Future City: Experiment And Utopia In Architecture 1956 - 2006 showcases the most radical and experimental architecture to have emerged in the past 50 years. From extraordinary houses and incredible towers, to fantasy cityscapes and inhabitable sculptures, it speculates on what it would be like to live in a hairy house, a floating city, and an inflatable pod. Featuring a who's who of architecture, the exhibition includes 70 visionary building projects and urban plans from around the world. These influential and ground breaking projects illustrate the energy and experimentation that characterise radical architecture, and raise questions about the nature of buildings, cities and society. From the visionary artist turned architect Constant Nieuwenhuys, to 1960s giants Archigram and SuperStudio, to deconstructivists Daniel Libeskind and Zaha Hadid, and contemporary digitally inspired work by Nox and Decoi, this is the most comprehensive survey of experimental architecture to be held in Britain. With over 300 original models and drawings, plus photographs and film, the exhibition examines classic projects, from Kisho Kurokawa's 'Floating City' and Rem Koolhaas's 'Delirious New York', to unusual and innovative houses, including Shigeru Ban's 'Paper Log House' and Watanabe's 'Jelly Fish House' series. The exhibition is designed by Foreign Office Architects, one of the most influential and acclaimed London practices of recent years. Barbican Gallery until 17th September.
Undercover Surrealism: Picasso, Miro, Masson And The Vision Of Georges Bataille presents a fresh view of Surrealism, set against the cultural cross currents of Paris in the late 1920s. Painting, film, sculpture, music, photography, masks, manuscripts and ritual objects are all subject to the forensic eye of writer and critic Georges Bataille. His magazine Documents, which ran from 1929 to 1930, confronted the movement, juxtaposing art, ethnography, archaeology and popular culture in such a way that conventional notions of 'primitive' and 'ideal' were overturned. Bataille described himself as Surrealism's 'enemy from within', and his dark, materialist vision of human desires and radical pessimism challenged the idealism of the surrealists with a radical questioning of Western values, of notions of the primitive, ritual, popular culture and of the whole edifice of high art. The exhibition features works by both well known and lesser known artists, including Miro, Dali, Klee, Giacometti, Brancusi, Boiffard, De Chirico, Arp, Nadar, Belmer, Meguerditchian, Bunuel and Ernst, and an entire room of Picassos. The principle of juxtaposition, and of the unexpected visual links that animated Documents, are played out throughout the exhibition, with counter positions such as that of Hollywood film and Picasso's 'Three Dancers', and Faujour's photographs of Parisian slaughterhouses and Masson's paintings, together with the rhythm of Duke Ellington. Hayward Gallery until 30th July.
The Royal Ballet At 75 marks the anniversary of the formation of Britain's national ballet company. It comprises photographs of some of the key figures who shaped the company and influenced British ballet since 1930. These include the founder Ninette de Valios and Lilian Baylis (who provided the company with its first home) by de Valios's brother Gordon Anthony, choreographer Frederick Ashton by Angus McBean, and musical director Constant Lambert by Yvonne Gregory. Dancers from the early years include Pearl Argyle, Lydia Lopokova, Harold Turner and Anton Dolin - represented in vintage prints by photographers such as Paul Tanqueray, Cecil Beaton and Cyril Arapoff. Other images include rarely seen portraits of Alicia Markova by Dorothy Wilding, Margot Fonteyn by Yousuf Karsh and Rudolf Nureyev by Beaton, together with Michael Somes and David Blair by Tanqueray and Vivienne. Among the more contemporary photographs are Peter Wright by Barry Marsden, Wayne Sleep, Irek Mukhamedov and director Monica Mason by Alan Bergman, and Darcey Bussell and Jonathan Cope by Jillian Edelstein. National Portrait Gallery until 23rd July.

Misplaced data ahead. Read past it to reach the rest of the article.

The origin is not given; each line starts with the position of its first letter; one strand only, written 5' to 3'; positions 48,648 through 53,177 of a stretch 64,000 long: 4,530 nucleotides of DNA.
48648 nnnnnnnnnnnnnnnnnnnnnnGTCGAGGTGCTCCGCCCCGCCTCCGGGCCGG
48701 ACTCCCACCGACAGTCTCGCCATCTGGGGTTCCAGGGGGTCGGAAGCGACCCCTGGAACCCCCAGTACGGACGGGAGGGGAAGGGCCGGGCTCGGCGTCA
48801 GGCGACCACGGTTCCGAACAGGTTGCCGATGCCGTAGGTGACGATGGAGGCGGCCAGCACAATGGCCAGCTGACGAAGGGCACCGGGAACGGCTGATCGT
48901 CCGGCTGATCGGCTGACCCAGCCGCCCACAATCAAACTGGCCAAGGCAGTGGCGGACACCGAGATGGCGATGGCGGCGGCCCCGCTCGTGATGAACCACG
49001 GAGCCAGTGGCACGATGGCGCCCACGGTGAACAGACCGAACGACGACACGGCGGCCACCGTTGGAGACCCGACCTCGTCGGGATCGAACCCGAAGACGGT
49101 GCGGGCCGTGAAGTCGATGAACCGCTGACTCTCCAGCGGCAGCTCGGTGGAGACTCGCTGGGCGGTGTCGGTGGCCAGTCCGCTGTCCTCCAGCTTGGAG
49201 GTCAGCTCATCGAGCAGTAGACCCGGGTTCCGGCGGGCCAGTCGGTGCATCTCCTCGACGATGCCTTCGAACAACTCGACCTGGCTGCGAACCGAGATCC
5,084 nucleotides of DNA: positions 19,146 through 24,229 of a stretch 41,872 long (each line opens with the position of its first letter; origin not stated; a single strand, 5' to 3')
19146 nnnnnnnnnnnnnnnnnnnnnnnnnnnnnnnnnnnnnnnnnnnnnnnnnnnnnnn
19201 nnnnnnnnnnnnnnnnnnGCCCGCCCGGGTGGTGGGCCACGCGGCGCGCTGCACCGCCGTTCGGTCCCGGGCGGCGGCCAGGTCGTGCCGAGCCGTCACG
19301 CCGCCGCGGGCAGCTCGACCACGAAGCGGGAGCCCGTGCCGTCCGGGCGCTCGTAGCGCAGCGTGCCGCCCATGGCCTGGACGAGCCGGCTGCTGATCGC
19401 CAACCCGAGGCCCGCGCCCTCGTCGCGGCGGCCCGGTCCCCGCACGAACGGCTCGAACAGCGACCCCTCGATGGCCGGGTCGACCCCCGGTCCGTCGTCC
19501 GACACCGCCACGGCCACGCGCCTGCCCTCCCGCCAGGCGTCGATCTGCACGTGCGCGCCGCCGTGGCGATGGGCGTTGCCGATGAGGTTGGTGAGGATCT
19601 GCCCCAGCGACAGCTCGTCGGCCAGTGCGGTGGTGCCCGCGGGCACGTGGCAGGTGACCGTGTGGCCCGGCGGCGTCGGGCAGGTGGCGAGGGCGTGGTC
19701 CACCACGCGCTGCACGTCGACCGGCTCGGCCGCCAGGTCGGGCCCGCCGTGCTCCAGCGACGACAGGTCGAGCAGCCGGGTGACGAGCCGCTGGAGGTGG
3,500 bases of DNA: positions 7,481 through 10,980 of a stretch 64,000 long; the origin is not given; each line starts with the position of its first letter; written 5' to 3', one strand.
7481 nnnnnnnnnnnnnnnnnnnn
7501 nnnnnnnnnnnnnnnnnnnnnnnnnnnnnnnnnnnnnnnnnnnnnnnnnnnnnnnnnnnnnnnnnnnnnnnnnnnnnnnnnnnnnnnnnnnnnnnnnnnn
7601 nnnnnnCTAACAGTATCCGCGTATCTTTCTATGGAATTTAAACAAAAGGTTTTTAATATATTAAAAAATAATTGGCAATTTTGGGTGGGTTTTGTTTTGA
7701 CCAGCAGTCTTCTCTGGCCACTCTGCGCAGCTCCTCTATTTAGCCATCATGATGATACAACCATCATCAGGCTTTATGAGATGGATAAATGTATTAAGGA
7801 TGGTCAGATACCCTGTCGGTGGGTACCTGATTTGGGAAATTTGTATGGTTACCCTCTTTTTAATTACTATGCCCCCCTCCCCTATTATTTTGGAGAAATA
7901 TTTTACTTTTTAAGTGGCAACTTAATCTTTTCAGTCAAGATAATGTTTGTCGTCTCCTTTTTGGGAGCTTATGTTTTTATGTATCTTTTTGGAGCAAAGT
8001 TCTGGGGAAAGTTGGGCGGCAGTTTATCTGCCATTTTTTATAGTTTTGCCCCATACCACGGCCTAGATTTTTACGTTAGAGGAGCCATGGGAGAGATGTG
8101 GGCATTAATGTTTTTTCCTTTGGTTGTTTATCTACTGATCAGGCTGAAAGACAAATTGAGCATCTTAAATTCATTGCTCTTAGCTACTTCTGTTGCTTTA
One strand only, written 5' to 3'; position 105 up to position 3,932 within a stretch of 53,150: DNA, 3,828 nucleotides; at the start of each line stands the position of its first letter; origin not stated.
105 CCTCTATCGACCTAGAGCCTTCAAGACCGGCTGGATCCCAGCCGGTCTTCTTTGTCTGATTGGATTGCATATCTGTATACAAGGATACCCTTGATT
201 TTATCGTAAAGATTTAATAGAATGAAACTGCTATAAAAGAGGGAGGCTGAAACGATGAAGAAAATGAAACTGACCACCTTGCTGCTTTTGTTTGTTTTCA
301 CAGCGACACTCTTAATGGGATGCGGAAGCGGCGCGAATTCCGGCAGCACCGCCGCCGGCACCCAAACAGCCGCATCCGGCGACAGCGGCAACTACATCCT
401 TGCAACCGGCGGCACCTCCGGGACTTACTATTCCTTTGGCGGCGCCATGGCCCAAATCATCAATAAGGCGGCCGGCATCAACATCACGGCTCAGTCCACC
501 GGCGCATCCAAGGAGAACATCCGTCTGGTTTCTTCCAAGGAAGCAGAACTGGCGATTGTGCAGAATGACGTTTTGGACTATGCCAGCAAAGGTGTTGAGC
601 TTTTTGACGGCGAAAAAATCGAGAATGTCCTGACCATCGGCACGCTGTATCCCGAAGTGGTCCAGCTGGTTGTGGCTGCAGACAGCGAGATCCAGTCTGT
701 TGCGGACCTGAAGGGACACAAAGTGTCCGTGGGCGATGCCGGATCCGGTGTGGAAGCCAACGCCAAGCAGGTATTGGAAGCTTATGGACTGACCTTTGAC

Modernism: Designing A New World 1914 - 1939 explores the key defining movement of 20th century design, and the dreams that swept Europe, Russia and America, in the wake of the First World War, as its pioneers planned for a new and better world. The exhibition features works by key Modernist figures, including artists Piet Mondrian and Fernand Leger, architects Mies van der Rohe, Le Corbusier and Walter Gropius, furniture designers Marcel Breuer and Alvar Aalto, fashion designer Sonia Delaunay and photographer Man Ray, with over 300 objects and more than 50 film clips. Highlights include the earliest surviving fitted kitchen, discovered recently in Frankfurt after continual use for 80 years; Miroslav Zikmund and Jiri Hanzelka's legendary silver Czech Tatra 87 car; the design for Corbusier's largest and most luxurious building, the Villa Stein De Monzie; paintings such as Leger's 'Ball Bearings', and Mondrian's 'Tableau I, Red, Black, Yellow and Blue'; examples of 'Healthy Body Culture' including X-ray machines and sun lamps and a photograph by Alexander Rodchenko of 'Sun Lovers' engaging in outdoor exercise; iconic cantilever chairs by Marcel Breuer, Mies van der Rohe and Alvar Aalto; drawings by Wassily Kandinsky, based on photographs by Charlotte Rudolph of the dancer Gret Palucca; Harry Beck's first sketch for the London Underground map; and fashions including Sonia Delaunay's knitted wool swimsuit, a suit with a bright, geometric pattern designed by Giacomo Balla, and Alexander Rodchenko's productivist outfit, designed in the aftermath of the Russian Revolution. Victoria & Albert Museum until 23rd July.